New signs are for springs' protection
Published: Thursday, January 11, 2007 at 6:01 a.m.
Last Modified: Wednesday, January 10, 2007 at 11:27 p.m.
Be on the lookout for another road sign.
A batch of blue markers calling attention to the region's springs will soon be installed in Alachua County.
The signs, with the silhouette of a cave diver and the words "Springs Protection Area," are meant to let people know they are in an area where runoff from activities such as car washing or lawn fertilizing can pollute springs or the aquifer, said Chris Bird, Alachua County environmental protection director.
"To protect the springs, you have to protect a large land area around the springs called the springshed, which is basically the area where the water that goes into the ground ends up feeding that spring," Bird said. "The signs are to try to raise public awareness and to remind not only our residents but our visitors that they are traveling in an area that is sensitive and where what is done on the land can pollute the springs."
Some of the roads on which signs will be placed are county roads 236 and 241, US 27/41 and Interstate 75.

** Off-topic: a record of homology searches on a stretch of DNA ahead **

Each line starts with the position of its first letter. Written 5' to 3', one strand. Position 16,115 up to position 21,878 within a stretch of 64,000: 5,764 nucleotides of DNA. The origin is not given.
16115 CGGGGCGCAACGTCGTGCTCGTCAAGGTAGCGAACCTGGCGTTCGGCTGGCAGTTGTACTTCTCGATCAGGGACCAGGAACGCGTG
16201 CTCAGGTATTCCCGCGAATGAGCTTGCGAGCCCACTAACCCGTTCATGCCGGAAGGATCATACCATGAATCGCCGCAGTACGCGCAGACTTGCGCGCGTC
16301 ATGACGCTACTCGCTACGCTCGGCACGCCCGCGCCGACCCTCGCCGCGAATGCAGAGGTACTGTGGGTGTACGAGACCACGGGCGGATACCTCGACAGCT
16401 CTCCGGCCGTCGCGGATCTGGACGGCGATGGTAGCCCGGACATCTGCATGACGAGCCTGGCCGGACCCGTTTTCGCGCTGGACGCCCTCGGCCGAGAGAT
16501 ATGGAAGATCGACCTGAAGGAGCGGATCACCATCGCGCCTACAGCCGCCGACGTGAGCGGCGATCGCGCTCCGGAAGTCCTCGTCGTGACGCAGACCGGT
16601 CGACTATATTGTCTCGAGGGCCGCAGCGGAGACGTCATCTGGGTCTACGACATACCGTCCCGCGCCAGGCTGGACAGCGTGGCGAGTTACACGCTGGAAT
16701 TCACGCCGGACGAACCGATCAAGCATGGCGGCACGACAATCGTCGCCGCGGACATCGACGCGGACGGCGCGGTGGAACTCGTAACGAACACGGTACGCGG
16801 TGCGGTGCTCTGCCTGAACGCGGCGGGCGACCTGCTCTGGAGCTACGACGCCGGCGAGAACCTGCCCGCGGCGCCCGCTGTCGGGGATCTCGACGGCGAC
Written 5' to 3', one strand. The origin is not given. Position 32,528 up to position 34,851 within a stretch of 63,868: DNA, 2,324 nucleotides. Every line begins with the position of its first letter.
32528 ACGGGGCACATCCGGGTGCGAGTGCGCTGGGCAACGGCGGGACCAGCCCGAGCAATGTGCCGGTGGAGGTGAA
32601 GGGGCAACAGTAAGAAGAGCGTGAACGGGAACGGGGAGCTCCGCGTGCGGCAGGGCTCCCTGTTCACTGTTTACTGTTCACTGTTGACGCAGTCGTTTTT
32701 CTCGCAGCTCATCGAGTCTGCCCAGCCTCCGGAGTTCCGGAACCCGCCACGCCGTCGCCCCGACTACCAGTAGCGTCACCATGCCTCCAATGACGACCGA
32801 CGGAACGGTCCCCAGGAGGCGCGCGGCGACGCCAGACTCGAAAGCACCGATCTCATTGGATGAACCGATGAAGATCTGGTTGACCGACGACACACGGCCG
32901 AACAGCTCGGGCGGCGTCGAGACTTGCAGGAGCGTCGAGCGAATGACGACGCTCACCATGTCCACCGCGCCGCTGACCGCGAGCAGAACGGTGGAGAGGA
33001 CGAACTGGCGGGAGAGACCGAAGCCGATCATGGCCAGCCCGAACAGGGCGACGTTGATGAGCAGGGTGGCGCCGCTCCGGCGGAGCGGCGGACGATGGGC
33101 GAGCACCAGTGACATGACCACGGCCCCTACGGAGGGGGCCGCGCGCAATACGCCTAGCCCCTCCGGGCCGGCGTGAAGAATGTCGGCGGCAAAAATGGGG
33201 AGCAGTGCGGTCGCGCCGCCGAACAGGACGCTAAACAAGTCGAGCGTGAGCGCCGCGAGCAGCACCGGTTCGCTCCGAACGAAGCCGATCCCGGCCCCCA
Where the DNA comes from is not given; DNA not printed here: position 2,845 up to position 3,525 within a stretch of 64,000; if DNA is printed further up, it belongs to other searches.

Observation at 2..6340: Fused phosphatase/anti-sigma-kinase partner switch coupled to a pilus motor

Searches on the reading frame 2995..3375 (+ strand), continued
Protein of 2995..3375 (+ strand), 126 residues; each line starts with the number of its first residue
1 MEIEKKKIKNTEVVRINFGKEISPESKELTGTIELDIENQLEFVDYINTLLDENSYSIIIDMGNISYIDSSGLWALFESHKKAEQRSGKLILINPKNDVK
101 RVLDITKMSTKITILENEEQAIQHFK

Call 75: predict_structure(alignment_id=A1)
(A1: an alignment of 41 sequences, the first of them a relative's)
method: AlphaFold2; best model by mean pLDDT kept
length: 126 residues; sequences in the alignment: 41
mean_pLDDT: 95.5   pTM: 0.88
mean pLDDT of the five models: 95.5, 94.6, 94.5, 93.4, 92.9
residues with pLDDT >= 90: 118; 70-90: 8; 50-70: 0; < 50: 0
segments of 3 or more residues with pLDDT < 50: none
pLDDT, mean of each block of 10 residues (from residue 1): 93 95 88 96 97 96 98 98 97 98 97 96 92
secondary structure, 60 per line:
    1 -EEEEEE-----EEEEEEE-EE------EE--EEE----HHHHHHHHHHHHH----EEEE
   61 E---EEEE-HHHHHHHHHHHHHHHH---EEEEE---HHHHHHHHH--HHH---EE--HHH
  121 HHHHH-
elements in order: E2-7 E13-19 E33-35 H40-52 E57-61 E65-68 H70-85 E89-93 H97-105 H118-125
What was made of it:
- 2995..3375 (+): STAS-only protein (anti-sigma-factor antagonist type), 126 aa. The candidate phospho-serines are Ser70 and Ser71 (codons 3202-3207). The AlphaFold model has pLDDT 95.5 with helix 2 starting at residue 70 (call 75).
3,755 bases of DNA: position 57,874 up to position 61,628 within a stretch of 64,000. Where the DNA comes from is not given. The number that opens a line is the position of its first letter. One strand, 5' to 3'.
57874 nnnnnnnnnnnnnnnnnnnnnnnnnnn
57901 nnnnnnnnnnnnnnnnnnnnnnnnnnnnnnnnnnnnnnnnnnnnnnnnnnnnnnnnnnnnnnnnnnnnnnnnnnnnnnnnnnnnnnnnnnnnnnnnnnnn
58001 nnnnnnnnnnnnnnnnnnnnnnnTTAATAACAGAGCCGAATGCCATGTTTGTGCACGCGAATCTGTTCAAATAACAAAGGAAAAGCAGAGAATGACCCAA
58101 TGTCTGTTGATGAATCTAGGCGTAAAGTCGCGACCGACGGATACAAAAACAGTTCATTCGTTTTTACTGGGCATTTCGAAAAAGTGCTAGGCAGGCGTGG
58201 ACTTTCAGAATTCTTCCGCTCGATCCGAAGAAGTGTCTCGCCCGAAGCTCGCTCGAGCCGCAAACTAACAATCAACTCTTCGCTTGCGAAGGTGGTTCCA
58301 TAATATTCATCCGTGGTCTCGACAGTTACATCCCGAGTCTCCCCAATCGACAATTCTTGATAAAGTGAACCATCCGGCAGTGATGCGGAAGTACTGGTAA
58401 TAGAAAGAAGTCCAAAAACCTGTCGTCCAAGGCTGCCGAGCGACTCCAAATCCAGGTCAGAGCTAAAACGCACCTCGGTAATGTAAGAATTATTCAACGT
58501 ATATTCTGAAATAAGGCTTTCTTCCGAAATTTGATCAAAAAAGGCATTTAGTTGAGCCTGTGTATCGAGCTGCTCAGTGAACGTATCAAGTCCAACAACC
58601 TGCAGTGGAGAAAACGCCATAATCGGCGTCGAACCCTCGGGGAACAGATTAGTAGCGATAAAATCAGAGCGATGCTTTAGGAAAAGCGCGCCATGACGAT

The signs are being installed in conjunction with the state Department of Transportation. District DOT spokeswoman Gina Busscher said similar signs have been installed in neighboring counties along the Santa Fe and Ichetucknee rivers.
Signs are also being put up around springs elsewhere in Florida under a state Department of Environmental Protection initiative.
Officials believe the area's drinking and recreational waters are increasingly under threat from growth and development. Most of the county's springs are in the northwest corridor along the Santa Fe River.
The city of Alachua and High Springs, the two cities closest to the river, are experiencing considerable residential and commercial growth.
Officials with Alachua County and the cities along the river corridor are starting to discuss a joint planning effort to protect springs.
"The springs are the canary in the coal mine. If our springs go bad, that means we have a lot of bad water," Bird said. "They are really symbolic of the health of the entire aquifer."
Cindy Swirko can be reached at 374-5024 or email@example.com
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